C.P. Bourg Inc.
Printers generally like to talk about investments they’ve made in print technologies—offset or digital. Perhaps that’s because it suggests they’re doing well and that they’re investing in their customers’ businesses. Besides, talking about a slick, new machine that requires little to no makeready time and gets up to color with minimal effort is sexy. Well, comparatively speaking. The clunkier “back-office” equipment found in the typical finishing department is perhaps not as provocative, but talk to most any book printer or trade binder, and they’ll likely confide that the bindery machines are the real workhorses. Indeed, investing in the bindery is just as important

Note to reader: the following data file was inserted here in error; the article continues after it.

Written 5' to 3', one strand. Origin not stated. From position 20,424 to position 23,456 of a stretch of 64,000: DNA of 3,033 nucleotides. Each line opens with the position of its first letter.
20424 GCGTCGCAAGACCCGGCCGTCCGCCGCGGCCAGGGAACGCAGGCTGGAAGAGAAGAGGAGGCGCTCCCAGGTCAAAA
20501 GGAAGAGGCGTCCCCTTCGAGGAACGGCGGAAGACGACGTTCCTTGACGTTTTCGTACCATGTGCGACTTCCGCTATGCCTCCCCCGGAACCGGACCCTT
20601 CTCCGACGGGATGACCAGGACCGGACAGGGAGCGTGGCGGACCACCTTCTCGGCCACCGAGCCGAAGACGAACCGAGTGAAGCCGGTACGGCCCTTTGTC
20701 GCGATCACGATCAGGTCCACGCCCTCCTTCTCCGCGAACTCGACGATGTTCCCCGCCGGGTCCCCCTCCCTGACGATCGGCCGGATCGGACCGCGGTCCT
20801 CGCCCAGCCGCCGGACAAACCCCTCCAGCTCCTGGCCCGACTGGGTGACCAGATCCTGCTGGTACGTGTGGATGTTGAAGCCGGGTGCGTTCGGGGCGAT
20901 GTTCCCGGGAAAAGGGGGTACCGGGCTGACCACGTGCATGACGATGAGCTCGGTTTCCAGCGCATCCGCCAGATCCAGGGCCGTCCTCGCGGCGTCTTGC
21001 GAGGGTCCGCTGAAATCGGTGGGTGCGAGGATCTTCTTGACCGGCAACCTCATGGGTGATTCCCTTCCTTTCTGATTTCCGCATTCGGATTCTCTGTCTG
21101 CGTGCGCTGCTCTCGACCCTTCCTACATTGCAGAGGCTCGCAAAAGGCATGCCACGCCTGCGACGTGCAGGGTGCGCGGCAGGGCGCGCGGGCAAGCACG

By Cheryl A. Adams To stay competitive in today's fast-paced business environment, book manufacturers are turning to the latest in digital printing/binding technology. Using such strategies, they can print on-demand books, soft- or hard-cover, quickly and cost effectively, without creating excess inventory. "When rapid delivery is expected with each order — especially in the non-inventory, e-commerce environment — automatic processes become critical," says Jim Augustine, vice president of national sales, Xyan.com, King of Prussia, Pa. Indeed, in today's digital short-run book market, automatic turnaround often isn't a problem. Not even for quantities of one and case-bound books. In as little as one minute, a